GOP chairwoman leans into election claims: Party will 'run down every single irregularity'

GOP chairwoman leans into election claims: Party will 'run down every single irregularity'
© Greg Nash

Republican National Committee (RNC) Chairwoman Ronna McDanielRonna Romney McDanielTrump to attend private RNC donor retreat Juan Williams: The GOP is a party without ideas RNC launches 'Committee on Election Integrity' MORE on Sunday said GOP members need to “run down every single irregularity” in the 2020 election, adding to continued efforts from President TrumpDonald TrumpSenators given no timeline on removal of National Guard, Capitol fence Democratic fury with GOP explodes in House Georgia secretary of state withholds support for 'reactionary' GOP voting bills MORE and his allies to delay the certification of election results.

McDaniel, in an interview with John Catsimatidis on his radio show “The Cats Roundtable” on WABC 77 AM, made several claims about voting irregularities while noting that a number of absentee ballot poll books in Michigan were out of balance and that an audit in Georgia revealed 6,000 votes not counted on Election Day. 

“Ultimately it is going to be in the courts,” the chairwoman said. “From a party perspective, we need to run down every single irregularity and make sure we pursue it so it doesn’t happen again, and see if it changes the course of this election.”

Trump’s legal team has led a multi-state legal battle alleging widespread cases of voter fraud and making other election challenges, although several of these cases have since been dismissed by judges or dropped by lawyers in Michigan and Georgia, as well as in Pennsylvania, Arizona and Nevada. 

President-elect Joe BidenJoe BidenKlain on Manchin's objection to Neera Tanden: He 'doesn't answer to us at the White House' Senators given no timeline on removal of National Guard, Capitol fence Overnight Defense: New Senate Armed Services chairman talks Pentagon policy nominee, Afghanistan, more | Biden reads report on Khashoggi killing | Austin stresses vaccine safety in new video MORE is projected to take each of those states, leading Trump in the electoral vote count 306 to 232.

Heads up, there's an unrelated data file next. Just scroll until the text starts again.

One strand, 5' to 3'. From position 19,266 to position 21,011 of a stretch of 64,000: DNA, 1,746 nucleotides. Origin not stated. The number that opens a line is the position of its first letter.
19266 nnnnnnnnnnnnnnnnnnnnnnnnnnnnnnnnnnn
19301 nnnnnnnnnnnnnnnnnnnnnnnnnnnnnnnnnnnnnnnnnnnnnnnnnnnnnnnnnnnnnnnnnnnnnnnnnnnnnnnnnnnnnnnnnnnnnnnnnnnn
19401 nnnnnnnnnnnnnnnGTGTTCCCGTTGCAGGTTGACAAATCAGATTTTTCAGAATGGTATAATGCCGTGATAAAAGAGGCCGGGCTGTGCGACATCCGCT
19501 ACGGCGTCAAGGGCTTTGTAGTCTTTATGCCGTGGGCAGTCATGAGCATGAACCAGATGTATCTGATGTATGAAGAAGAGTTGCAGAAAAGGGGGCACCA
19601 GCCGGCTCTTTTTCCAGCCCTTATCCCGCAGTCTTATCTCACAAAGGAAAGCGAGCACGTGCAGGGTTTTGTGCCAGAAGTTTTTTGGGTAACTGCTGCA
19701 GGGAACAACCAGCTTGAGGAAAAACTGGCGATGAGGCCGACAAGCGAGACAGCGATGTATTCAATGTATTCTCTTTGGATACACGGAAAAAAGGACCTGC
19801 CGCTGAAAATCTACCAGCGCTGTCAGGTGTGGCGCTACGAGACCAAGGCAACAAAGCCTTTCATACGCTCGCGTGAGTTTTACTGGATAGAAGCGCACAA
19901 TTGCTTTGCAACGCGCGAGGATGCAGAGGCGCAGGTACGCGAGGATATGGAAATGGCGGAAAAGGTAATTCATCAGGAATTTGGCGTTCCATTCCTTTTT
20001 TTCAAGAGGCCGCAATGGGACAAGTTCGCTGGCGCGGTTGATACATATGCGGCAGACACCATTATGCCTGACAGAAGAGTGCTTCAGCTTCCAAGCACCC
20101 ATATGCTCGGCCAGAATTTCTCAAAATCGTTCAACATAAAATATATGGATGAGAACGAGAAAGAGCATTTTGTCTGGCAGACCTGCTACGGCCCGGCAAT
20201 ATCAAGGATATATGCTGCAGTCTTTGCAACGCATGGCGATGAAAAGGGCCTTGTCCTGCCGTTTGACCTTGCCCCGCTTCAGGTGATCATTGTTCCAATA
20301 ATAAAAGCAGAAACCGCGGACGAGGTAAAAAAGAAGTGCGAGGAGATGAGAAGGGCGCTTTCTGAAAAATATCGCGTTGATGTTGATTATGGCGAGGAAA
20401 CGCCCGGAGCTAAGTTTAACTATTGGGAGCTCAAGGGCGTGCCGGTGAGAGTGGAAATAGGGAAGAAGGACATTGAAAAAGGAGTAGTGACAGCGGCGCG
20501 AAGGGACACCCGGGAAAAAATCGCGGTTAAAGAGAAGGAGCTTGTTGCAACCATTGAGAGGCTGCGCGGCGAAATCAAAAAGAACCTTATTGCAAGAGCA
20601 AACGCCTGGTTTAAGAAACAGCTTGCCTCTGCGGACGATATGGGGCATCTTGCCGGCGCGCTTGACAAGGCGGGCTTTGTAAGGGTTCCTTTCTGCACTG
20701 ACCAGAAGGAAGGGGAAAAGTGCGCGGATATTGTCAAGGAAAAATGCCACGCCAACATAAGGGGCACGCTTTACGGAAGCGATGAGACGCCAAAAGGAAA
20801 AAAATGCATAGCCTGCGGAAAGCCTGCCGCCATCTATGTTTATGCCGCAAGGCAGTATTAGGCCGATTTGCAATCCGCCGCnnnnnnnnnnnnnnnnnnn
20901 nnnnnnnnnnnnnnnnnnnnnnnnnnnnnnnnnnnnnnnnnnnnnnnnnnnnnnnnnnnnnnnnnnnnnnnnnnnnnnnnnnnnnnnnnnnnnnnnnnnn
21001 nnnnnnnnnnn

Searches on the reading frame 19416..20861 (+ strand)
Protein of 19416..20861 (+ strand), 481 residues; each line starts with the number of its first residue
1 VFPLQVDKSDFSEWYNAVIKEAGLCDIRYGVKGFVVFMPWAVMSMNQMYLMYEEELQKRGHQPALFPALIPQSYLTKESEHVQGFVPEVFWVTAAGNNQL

In Michigan, Biden won Wayne County with 597,170 votes, while Trump received 264,553 votes — including a margin of more than 200,000 votes in Detroit.

On Friday, Georgia Secretary of State Brad Raffensperger (R) certified the results of the Nov. 3 general election in favor of Biden, who won the Southern state by more than 12,000 votes. An hour later, Georgia Gov. Brian KempBrian KempGeorgia teachers to be next in line in state for coronavirus vaccine The Hill's Morning Report - Presented by The AIDS Institute - Finger-pointing on Capitol riot; GOP balks at Biden relief plan Lawmakers commemorate one-year anniversary of Arbery's killing MORE (R) said on Friday that he would accept this certification. 

Despite this, McDaniel and other top GOP members have continued to call for additional safeguards to be put in place to protect the integrity of U.S. elections. 

“We should know who is voting,” McDaniel said in the interview that aired Sunday. “Everyone should want legal voters to vote.”

“But we also need to make sure that our elections are not so porous and fraught with insufficiencies that allow bad ballots to get in or people to vote who shouldn’t be,” she continued. “I think that’s the biggest issue we are seeing with this election. States that really lowered their standards, that didn’t care about signature matching, that didn’t care about voter ID laws, that ignored things that put safeguards in place to protect the election.” 

“We have to get back to higher standards,” she added. “I don’t know why Democrats have gone so long with saying that we shouldn’t have voter ID. People should have to show an ID to vote.”

More than 30 states currently require voters to show some form of identification at polls before casting a ballot. Some groups argue that voter ID laws can disproportionately disenfranchise voters of color and those in low-income communities, as there can be some costs associated with obtaining the documentation necessary to receive an ID, like a birth certificate or Social Security card. 

John Catsimatidis is an investor in The Hill.